q: LNDD 313, what is it?
a: JA-10 series linearity test (isoprime1).

q: LNDD 315, when performed
a: 26/6/06

q: LNDD 317?
a: date 26/6/6

q: Turn to LNDD 320,
a: 31/7/06

[ several more ]

q: Turn to LNDD 327
a: 25/9/06 [ sep 25]

[several more ]

q: did they do these monthly, pursuant to their SOP.
a: no.

q: based on observation, do you believe the isoprime is linear?
a: drifts in and out of linearity. If the system is non-linear, the isotope ratio will change solely due to peak height, not according to the actual substance.

q: if it's not correct, what happens?
a: you get wrong results.

q: when at lndd, did you look at the isoprime2?
a: yes.

GDC 734.2

q: what is it.
a: picture of it?

q: is this one you are familiar with. What are therse?
a: magnet lifting rings.

q: what are they?
a: things to help you pick it up and put it onto the machine.

q: there'a a magnet there?
a: this is the analyzer, the most important part of the instrument. If it's wrong, the instrument doesn't work. It's what causes the ions to separate and spin.

q: is the magnet important?
a: most crucial. Faults in source and detectors can be worked around.

q: did it shock you to see the rings there?
a: yes.

a: magnets are produced to .01mm precision, and it's needed for a precise magnetic field. If wrong, ions go all over the place. Those rings affect the magnetic field.

q: are they supposed to be there?
a: no, they are only supposed to be there to move it.

q: USADA brief page 62, paragraph 107 claims they have a light that shows no leak, proper pressure. green light, yellow, red.
a: yes.

q: this picture - this light in the back is a warning light?
a: it shows a complete lack of understanding. that unit is a control unit to switch pumps on and off. The light shows the speed of the pumps. If there's a huge leak, the light will go out. The leaks in question are those at molecular levels.

BRUNET: is out of writing paper, needs a reload.

Discovery response, para c, says they don't have one. Mr. Dunn refused to let him look when there.

q: important to have the manual?
a: it's essential. they aren't washing machines. they are very complex. you can't keep the details in your mind. the best way is in an electronic document. most users are not machine experts, and they require instructions and procedures to ensure the machine is working correctly and properly.

q: does the manual contain useful information for operation. Penning gauge?
a: gives you a reading of pressure in the instrument.

q: what is that?
a: when analyzing atoms, you can't have anything else there, you need a vacuum. If there's CO2 from elsewhere, you'll be contaminated.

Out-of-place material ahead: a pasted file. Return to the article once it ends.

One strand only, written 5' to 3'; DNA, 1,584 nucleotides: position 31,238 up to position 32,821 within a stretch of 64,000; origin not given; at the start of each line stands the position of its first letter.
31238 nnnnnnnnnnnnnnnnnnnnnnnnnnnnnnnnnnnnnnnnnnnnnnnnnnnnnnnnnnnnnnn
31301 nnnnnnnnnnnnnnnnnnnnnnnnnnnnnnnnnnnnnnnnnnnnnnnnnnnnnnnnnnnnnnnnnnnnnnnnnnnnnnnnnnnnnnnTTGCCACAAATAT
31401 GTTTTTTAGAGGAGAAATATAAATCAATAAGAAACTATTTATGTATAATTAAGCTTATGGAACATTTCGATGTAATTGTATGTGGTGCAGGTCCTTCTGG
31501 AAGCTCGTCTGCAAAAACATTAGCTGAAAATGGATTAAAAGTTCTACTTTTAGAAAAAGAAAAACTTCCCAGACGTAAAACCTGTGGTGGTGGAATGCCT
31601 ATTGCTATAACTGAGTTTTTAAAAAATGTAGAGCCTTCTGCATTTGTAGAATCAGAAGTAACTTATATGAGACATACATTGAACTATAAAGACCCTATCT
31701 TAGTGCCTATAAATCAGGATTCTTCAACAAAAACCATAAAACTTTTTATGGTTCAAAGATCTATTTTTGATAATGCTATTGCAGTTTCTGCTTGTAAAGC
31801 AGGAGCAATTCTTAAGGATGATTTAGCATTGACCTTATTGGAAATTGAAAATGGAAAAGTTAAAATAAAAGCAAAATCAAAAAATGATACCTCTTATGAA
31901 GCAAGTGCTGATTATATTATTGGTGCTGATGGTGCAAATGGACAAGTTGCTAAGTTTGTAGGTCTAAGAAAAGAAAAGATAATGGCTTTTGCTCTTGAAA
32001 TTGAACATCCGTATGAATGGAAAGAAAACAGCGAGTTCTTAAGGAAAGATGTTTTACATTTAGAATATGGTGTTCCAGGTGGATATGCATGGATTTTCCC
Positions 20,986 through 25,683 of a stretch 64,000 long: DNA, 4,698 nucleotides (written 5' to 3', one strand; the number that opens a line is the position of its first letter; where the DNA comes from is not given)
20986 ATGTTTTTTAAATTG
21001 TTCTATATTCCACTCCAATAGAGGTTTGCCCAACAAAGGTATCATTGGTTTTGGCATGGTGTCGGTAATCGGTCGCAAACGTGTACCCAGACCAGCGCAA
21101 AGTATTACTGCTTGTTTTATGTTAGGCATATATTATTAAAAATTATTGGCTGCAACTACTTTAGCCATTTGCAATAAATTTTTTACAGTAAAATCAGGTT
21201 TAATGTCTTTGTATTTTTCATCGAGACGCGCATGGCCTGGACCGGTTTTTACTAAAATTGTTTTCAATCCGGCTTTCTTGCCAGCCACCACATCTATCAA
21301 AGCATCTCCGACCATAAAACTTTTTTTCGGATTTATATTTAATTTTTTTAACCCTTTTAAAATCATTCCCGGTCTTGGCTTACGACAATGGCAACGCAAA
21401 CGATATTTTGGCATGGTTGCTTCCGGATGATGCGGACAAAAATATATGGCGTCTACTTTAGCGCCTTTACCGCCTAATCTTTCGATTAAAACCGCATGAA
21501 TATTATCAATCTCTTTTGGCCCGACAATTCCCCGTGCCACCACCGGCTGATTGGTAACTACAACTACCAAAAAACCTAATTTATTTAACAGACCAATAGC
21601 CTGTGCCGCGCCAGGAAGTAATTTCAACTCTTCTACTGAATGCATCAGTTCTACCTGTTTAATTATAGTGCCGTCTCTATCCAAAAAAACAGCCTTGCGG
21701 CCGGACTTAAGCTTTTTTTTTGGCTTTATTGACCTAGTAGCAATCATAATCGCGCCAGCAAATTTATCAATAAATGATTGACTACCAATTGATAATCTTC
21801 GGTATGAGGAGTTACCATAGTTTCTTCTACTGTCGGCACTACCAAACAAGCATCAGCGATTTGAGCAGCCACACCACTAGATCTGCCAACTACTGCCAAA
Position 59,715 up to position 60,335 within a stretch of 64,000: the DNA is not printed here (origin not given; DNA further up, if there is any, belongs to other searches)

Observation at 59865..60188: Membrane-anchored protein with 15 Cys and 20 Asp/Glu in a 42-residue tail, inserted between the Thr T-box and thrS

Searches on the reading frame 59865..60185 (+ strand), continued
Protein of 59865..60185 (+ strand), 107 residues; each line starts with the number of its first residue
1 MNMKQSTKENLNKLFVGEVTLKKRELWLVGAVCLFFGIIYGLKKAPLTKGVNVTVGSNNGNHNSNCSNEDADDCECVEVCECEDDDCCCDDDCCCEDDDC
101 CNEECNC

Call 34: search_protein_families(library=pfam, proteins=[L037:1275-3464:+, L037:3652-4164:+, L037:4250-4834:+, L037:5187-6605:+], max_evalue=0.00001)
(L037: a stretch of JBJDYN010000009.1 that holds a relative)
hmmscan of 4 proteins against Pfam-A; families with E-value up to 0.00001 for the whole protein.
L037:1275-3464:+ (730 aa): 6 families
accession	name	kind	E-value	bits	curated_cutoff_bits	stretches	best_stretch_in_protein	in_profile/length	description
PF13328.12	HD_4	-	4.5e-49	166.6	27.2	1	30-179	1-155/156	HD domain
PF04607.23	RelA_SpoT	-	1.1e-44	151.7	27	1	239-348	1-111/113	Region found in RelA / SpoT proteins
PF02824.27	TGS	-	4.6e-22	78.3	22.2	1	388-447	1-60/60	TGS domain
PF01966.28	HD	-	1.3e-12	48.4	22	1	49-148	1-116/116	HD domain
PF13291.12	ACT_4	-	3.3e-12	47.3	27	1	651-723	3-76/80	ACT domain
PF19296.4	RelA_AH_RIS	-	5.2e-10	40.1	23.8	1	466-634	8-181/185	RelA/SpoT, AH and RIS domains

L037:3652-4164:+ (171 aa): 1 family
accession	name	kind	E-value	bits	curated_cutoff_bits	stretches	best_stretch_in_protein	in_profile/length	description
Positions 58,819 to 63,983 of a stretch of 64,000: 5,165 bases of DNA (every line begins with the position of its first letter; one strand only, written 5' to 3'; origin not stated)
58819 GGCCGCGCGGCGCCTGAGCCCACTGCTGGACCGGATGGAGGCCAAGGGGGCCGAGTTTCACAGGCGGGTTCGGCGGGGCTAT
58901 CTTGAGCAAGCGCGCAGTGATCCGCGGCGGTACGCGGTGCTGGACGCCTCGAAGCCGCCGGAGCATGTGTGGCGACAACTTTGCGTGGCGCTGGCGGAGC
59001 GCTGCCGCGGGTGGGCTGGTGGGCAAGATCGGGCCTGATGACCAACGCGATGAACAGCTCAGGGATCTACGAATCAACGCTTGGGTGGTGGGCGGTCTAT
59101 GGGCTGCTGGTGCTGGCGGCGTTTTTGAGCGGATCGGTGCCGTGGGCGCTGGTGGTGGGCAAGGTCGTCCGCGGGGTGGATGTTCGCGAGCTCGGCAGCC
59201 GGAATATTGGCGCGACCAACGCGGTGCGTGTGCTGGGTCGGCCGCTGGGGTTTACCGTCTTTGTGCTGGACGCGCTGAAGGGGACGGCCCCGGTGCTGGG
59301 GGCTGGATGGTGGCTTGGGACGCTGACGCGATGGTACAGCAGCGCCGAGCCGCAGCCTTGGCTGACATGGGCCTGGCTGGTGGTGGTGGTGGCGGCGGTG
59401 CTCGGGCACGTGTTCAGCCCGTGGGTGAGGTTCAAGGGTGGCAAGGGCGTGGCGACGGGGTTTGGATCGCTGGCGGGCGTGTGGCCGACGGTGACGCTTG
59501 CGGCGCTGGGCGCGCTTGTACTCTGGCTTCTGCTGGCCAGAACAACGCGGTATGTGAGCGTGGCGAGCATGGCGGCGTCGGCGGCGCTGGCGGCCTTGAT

[ Brenna looks to be dozing ]

a: the penning guage tells you how much bad stuff is there, in millibars.

GDC 522.204, page from manual items 2 "monitor the pressure" and 3, "operating pressure between 2 and 4 E-6 mbar."

[ suh is smiling ]

q: what are they advising the owner and operator to do?
a: keep the pressures low enough.

q: turn to USADA 176, what is it?
a: screen shot of OS2 s/w showing pressure in the A sample.

q: pressure in range? (5.2E-6 mbar)
a: no.

BRUNET: previous page says the pumping system is operational if does not exceed 1E-6 mbar. Pirani vs. Penning?

a: Priani measures pressure in the first stage of the pump; [ gets very technical ]; [ penning is the other one ]

turbines, molecules, bouncing around, he's excited!

a: previous 1E-6 is a prior setup step anyway.

BRUNET: so if penning is higher, ...

a: pressure there is lower for pirani, which is correct, within spec.

q: effect of running at wrong pressure?
a: I have seen many different effects; could be non-linearity; low pressure and non-linearity seems to coincide at LNDD.

BRUNET: show us the wrong pressure again. Is the penning important?

a: oh yes. it's where the sample is.

a: also concerned pressure changed between screen shots, and Mongongue had seen as high at 5.6 to 6 E-6; what we see over the analysis is a varying source pressure, which is not a good thing.

q: automatic sequencing. explain how irms was designed to be run with QC steps and samples.
a: varies with configuraition. The system at LNDD has an automated autosampler. This is to remove intervention, so you get same order, same sequence; set it up and hit go.

q: why does it matter the sequencing is automatic.
a: removes human error, differences in injection procedures, partial injections. Robot is reproducible, which leads to reproducible results.

q: if you run it automatically you get better results?
a: better chance if done automatically.

USADA 155, the batch data processing result, 157, 163 166 169 172 177 178 179 180 181 and 183. All data results from batch for Sample A.



Anonymous said...

Do they really allow potential witnesses to observe the previous testimony that they may be asked to rebut? I know in civil case I was involved in, the judge specifically forbade anybody who had watched the testimony of other witnesses from being called as a witness. Obviously, that wouldn't apply to FL as the accused, but I am surprised that they would let somebody who had listened to the other witnesses and who had been sitting in on conversations and discussions by the USADA attorneys then go on the stand and present themselves as an unbiased and uncoached witness.